Author Topic: Interferometric imaging  (Read 717 times)

Online savuporo

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Interferometric imaging
« on: 09/02/2017 06:57 PM »

https://www.eso.org/public/usa/news/eso1726/

Quote
Using ESO’s Very Large Telescope Interferometer astronomers have constructed the most detailed image ever of a star — the red supergiant star Antares. They have also made the first map of the velocities of material in the atmosphere of a star other than the Sun, revealing unexpected turbulence in Antares’s huge extended atmosphere. The results were published in the journal Nature.

To the unaided eye the famous, bright star Antares shines with a strong red tint in the heart of the constellation of Scorpius (The Scorpion). It is a huge and comparatively cool red supergiant star in the late stages of its life, on the way to becoming a supernova [1].

A team of astronomers, led by Keiichi Ohnaka, of the Universidad Católica del Norte in Chile, has now used ESO’s Very Large Telescope Interferometer (VLTI) at the Paranal Observatory in Chile to map Antares’s surface and to measure the motions of the surface material. This is the best image of the surface and atmosphere of any star other than the Sun.

The VLTI is a unique facility that can combine the light from up to four telescopes, either the 8.2-metre Unit Telescopes, or the smaller Auxiliary Telescopes, to create a virtual telescope equivalent to a single mirror up to 200 metres across. This allows it to resolve fine details far beyond what can be seen with a single telescope alone.

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Online KelvinZero

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Re: Interferometric imaging
« Reply #1 on: 09/03/2017 10:32 PM »
Wow. That is awesome. Are we soon going to be seeing the round disks of planets passing in front of stars?

Im not sure if this is related, but I was looking for somewhere to ask if something like Interfeometry could detect the direction of motion of a planet's shadow. Or if you could just have two normal telescopes far enough apart that they detect dimming at slightly different instants.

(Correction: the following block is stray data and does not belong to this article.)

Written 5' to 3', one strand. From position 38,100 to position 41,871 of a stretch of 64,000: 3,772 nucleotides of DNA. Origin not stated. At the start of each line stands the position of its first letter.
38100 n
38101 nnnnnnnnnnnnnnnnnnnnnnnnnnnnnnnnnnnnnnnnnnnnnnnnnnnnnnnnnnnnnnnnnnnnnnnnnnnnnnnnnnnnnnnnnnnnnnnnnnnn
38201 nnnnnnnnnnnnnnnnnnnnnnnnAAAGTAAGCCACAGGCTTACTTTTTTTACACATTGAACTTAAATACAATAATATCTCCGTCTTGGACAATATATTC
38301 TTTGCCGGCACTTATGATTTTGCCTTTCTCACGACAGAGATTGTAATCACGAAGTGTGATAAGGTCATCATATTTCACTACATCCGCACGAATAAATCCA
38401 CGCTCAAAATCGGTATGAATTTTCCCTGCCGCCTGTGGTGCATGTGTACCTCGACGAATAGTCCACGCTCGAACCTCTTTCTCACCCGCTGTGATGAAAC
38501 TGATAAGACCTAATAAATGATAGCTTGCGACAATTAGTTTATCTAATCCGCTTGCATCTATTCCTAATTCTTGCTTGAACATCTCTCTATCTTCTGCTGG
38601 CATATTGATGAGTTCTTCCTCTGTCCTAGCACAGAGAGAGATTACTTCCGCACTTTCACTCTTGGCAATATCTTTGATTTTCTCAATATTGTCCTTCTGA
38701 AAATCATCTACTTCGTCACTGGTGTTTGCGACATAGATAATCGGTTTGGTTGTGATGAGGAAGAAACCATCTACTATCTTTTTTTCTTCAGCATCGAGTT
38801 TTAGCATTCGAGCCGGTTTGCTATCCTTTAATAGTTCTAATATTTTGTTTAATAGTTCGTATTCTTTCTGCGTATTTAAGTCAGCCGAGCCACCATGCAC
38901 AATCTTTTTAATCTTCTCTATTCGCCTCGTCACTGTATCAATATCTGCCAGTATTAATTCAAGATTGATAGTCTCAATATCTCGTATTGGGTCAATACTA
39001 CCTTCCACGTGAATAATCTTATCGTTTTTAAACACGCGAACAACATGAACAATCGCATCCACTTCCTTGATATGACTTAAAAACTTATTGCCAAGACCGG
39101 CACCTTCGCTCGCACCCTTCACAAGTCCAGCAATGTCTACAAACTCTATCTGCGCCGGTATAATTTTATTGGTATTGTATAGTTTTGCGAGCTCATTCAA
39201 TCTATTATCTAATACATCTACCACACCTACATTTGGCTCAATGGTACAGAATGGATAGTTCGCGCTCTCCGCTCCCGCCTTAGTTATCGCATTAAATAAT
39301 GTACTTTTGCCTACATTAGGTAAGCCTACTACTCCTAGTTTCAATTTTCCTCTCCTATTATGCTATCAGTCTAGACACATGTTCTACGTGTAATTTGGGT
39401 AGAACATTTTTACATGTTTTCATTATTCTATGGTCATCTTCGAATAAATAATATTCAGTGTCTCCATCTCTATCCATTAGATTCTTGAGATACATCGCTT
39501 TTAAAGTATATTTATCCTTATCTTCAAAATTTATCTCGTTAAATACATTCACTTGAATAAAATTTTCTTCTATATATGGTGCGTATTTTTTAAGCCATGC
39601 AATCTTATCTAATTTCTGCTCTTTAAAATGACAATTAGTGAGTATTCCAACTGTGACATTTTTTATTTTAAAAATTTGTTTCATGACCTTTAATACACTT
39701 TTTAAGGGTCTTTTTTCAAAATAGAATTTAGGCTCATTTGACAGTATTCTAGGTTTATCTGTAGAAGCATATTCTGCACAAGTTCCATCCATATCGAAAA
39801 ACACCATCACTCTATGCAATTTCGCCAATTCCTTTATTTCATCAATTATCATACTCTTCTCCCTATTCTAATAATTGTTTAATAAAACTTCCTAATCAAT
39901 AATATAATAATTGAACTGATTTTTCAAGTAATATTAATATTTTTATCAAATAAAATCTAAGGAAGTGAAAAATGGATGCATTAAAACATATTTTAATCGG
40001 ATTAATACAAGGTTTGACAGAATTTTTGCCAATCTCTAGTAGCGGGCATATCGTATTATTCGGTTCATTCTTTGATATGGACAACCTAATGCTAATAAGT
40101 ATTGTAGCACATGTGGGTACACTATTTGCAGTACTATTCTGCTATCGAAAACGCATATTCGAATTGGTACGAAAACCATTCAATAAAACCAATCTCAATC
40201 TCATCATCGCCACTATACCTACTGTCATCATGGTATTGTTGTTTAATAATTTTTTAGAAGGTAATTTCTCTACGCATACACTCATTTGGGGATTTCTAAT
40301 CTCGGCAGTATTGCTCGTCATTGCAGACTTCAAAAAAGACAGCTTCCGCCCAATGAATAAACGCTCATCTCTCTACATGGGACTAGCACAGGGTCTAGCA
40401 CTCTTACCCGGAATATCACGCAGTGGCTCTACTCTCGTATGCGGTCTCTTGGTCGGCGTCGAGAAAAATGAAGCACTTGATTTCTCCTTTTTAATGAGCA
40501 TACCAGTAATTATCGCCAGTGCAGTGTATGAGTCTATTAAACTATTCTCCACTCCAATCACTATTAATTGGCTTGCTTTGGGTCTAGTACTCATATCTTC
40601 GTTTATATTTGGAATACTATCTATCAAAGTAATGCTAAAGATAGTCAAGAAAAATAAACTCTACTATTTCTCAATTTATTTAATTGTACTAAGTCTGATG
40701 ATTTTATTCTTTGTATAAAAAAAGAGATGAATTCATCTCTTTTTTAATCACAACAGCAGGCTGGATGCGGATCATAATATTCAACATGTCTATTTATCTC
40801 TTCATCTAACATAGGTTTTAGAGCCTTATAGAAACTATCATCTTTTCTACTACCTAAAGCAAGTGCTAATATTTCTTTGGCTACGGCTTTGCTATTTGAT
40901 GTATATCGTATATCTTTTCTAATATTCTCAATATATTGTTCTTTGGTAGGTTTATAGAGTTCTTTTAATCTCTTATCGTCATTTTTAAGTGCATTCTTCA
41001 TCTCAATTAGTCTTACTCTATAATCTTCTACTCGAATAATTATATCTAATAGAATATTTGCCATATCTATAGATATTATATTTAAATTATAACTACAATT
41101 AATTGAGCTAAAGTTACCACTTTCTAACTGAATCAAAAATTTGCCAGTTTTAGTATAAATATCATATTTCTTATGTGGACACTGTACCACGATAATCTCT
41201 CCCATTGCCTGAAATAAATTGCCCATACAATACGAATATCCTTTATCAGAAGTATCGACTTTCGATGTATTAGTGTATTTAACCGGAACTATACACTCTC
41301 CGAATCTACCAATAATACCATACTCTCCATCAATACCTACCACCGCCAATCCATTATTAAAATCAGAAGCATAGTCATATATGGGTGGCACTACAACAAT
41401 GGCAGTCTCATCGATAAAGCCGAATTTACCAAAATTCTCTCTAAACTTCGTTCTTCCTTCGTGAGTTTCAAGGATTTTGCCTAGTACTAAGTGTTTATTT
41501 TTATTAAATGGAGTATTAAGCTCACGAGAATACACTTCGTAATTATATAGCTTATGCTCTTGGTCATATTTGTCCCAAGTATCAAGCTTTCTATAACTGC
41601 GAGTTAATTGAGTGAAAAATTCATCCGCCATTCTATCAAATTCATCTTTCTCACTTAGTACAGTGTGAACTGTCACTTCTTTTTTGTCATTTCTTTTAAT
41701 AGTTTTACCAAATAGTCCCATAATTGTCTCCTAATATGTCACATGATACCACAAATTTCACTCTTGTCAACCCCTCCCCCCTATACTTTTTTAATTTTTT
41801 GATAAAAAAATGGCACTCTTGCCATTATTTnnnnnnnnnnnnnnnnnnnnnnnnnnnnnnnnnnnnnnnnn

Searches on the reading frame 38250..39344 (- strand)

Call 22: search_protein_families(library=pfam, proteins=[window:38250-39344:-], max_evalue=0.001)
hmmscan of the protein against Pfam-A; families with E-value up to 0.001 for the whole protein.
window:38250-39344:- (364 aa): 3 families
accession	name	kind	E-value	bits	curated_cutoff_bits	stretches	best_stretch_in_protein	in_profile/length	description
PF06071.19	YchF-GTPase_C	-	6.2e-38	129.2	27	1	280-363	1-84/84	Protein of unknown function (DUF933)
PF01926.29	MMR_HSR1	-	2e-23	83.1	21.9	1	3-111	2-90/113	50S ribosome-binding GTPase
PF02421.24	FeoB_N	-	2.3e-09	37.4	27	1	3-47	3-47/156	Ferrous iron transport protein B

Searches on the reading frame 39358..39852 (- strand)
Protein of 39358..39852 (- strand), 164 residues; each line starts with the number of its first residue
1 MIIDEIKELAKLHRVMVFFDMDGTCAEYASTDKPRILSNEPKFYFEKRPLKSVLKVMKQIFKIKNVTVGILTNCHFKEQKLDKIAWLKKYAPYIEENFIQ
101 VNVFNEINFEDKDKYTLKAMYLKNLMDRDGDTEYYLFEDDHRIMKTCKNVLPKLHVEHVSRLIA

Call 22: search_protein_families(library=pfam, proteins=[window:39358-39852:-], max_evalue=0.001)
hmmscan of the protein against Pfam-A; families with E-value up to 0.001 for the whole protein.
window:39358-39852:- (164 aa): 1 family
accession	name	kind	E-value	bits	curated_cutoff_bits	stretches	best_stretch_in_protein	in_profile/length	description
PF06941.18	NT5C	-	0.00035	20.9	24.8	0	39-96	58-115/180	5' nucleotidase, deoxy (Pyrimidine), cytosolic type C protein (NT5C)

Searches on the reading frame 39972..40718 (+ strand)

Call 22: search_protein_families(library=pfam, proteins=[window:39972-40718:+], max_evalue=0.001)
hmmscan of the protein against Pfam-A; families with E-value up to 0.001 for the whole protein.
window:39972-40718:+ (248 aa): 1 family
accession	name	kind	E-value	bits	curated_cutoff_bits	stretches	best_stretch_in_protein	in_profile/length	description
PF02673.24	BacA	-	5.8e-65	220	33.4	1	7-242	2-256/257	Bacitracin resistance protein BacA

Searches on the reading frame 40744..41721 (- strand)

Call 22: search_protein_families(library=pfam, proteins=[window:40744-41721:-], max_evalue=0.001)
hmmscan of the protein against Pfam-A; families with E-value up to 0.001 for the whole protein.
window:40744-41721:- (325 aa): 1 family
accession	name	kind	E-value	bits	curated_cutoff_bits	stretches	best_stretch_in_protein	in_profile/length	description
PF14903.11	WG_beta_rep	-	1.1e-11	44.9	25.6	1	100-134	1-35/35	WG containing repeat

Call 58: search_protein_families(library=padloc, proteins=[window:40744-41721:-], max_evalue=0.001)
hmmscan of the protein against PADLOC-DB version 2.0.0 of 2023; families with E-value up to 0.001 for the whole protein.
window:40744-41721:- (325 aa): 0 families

Of course if you are actually seeing the disk of the star, and the disk of the planet passing in front, you have gone well beyond this.

Online savuporo

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Re: Interferometric imaging
« Reply #2 on: 09/03/2017 10:57 PM »
Wow. That is awesome. Are we soon going to be seeing the round disks of planets passing in front of stars?

That does appear to be the hope
http://spie.org/newsroom/6504-kilometer-baseline-optical-intensity-interferometry-for-stellar-surface-observations

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Offline Bynaus

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Re: Interferometric imaging
« Reply #3 on: 09/04/2017 06:26 AM »
Im not sure if this is related, but I was looking for somewhere to ask if something like Interfeometry could detect the direction of motion of a planet's shadow. Or if you could just have two normal telescopes far enough apart that they detect dimming at slightly different instants.

Challenging. Shadows of transiting planets travel at superluminal speeds (and no, we cannot use this to send signals with superluminal speeds ;) ). Say you have an Earth analogue orbiting a sun-like star 30 LY out. Then, the planet moves at about 30 km/s at 1 AU from its star, but translated to 30 LY away (= ~2 M AU), this corresponds to ~200 c! So in other words, even if the two telescopes were the width of the Earth's disk apart (12'756 km), so the shadowing would start about 0.04 ms apart. Now remember that transits are typically noisy, ingress into and egress from a transit typically take a few minutes, and that the time of integration (even for the short-cadence data of Kepler) is at least a minute, and you know what I mean by "challenging".

Edit: edited because the Earth's disk is of course not 40'000 km wide. Doesn't change the argument though.
« Last Edit: 09/06/2017 06:11 AM by Bynaus »

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